|Ishaq, Suzanne - University Of Vermont|
|Zhao, Feng-qi - University Of Vermont|
|Wright, Andre-denis - University Of Arizona|
Submitted to: Journal of Nutritional Biochemistry
Publication Type: Peer Reviewed Journal
Publication Acceptance Date: 5/26/2016
Publication Date: 9/1/2016
Publication URL: https://handle.nal.usda.gov/10113/5302156
Citation: Zeng, H., Ishaq, S.L., Zhao, F., Wright, A.G. 2016. Colonic inflammation and enhanced-beta-catenin signaling accompany an increase of the Lachnospiraceae/Streptococcaceae in the hind gut of high-fat diet-fed mice. Journal of Nutritional Biochemistry. (35)30-36.
Interpretive Summary: The incidence of inflammatory bowel disease (IBD) is rising in the Western world. The precise cause of IBD is unknown, and the spread of the “Western” diet, high in fat has been demonstrated as a promoting effect of a high-fat diet (HFD) on the risk of IBD. In addition, it is known that consumption of a HFD can lead to accumulation of excess body fat that is associated with adipose tissue dysfunction and a chronic state of low-grade inflammation. However, little is known about the comparative effect of a HFD on inflammation between ileum and colon segments, and the association of gut bacterial composition. In this study, we demonstrate that HFD increased not only inflammatory status in both ileum and colon but also beta-catenin (colon cancer risk signaling) expression in colon, which is accompanied by an increase of Lachnospiraceae and Streptococcaceae bacteria in the gut in our mouse model. These data provide novel insights into the obesity-related IBD, and will be useful for scientists who are interested in the prevention of obesity-related IBD and colon cancer.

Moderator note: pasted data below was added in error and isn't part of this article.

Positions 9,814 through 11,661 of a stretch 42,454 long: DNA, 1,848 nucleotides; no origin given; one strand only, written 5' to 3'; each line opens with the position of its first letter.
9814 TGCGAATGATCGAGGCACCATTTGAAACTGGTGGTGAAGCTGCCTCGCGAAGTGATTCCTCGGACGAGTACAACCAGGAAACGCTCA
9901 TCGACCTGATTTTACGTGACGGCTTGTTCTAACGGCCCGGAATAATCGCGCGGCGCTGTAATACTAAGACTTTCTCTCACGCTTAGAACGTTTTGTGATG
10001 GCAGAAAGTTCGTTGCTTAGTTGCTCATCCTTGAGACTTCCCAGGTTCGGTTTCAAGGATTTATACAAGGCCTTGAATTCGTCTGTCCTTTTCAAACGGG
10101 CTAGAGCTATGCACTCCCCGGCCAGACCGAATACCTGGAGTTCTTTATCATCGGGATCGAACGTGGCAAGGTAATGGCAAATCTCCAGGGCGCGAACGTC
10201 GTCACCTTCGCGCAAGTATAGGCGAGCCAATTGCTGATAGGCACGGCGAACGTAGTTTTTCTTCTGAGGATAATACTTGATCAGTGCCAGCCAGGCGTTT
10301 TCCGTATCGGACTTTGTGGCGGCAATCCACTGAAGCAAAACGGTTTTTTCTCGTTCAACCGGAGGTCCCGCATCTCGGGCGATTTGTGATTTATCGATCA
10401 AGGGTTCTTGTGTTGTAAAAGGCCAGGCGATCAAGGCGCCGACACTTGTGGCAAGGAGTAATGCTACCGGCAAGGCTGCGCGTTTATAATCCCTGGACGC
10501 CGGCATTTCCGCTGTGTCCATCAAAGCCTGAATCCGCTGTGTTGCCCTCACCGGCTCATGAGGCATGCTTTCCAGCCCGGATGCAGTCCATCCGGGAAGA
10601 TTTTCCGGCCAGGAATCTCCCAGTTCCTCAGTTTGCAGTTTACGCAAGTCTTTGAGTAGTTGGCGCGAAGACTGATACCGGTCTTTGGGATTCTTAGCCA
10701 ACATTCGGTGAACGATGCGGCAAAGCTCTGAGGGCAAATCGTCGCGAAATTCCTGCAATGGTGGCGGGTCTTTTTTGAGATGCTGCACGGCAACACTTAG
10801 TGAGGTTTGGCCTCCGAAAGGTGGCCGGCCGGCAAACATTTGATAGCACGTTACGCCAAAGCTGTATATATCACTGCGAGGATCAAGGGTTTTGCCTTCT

Technical Abstract: Consumption of an obesigenic / high-fat (HF) diet is associated with a high colon cancer risk, and may alter the gut microbiota. To test the hypothesis that a HF feeding accelerates inflammatory process and changes gut microbiome composition, C57BL/6 mice were fed a HF (45% energy) or low-fat (LF) (10% energy) diet for 36 weeks. At the end of the study, body weights in the HF group were 35% greater than those in the LF group. These changes were associated with dramatic increases in body fat composition, inflammatory cell infiltration, inducible nitric oxide synthase (iNOS) protein concentration and cell proliferation marker (Ki67) in ileum and colon. Similarly, beta-catenin expression was increased in colon (but not ileum). Consistent with gut inflammation phenotype, we also found that plasma leptin, IL6, and tumor necrosis factor-alpha concentrations were also elevated in mice fed the HF diet, indicative of chronic inflammation. Fecal DNA was extracted and the V1-V3 hypervariable region of the microbial 16S rRNA gene amplified using primers suitable for 454-pyrosequencing. Compared to the LH group, the HF group had high proportions of bacteria from the phylum Firmicutes, especially the family Lachnospiraceae which is known to be involved in the development of metabolic disorders, diabetes and obesity. Taken together, long-term HF consumption not only increases inflammatory cytokines, histological status, '-catenin and related cell signaling, but also accompanies an increase of the Lachnospiraceae/Streptococcaceae in the hindgut of C57BL/6 mice.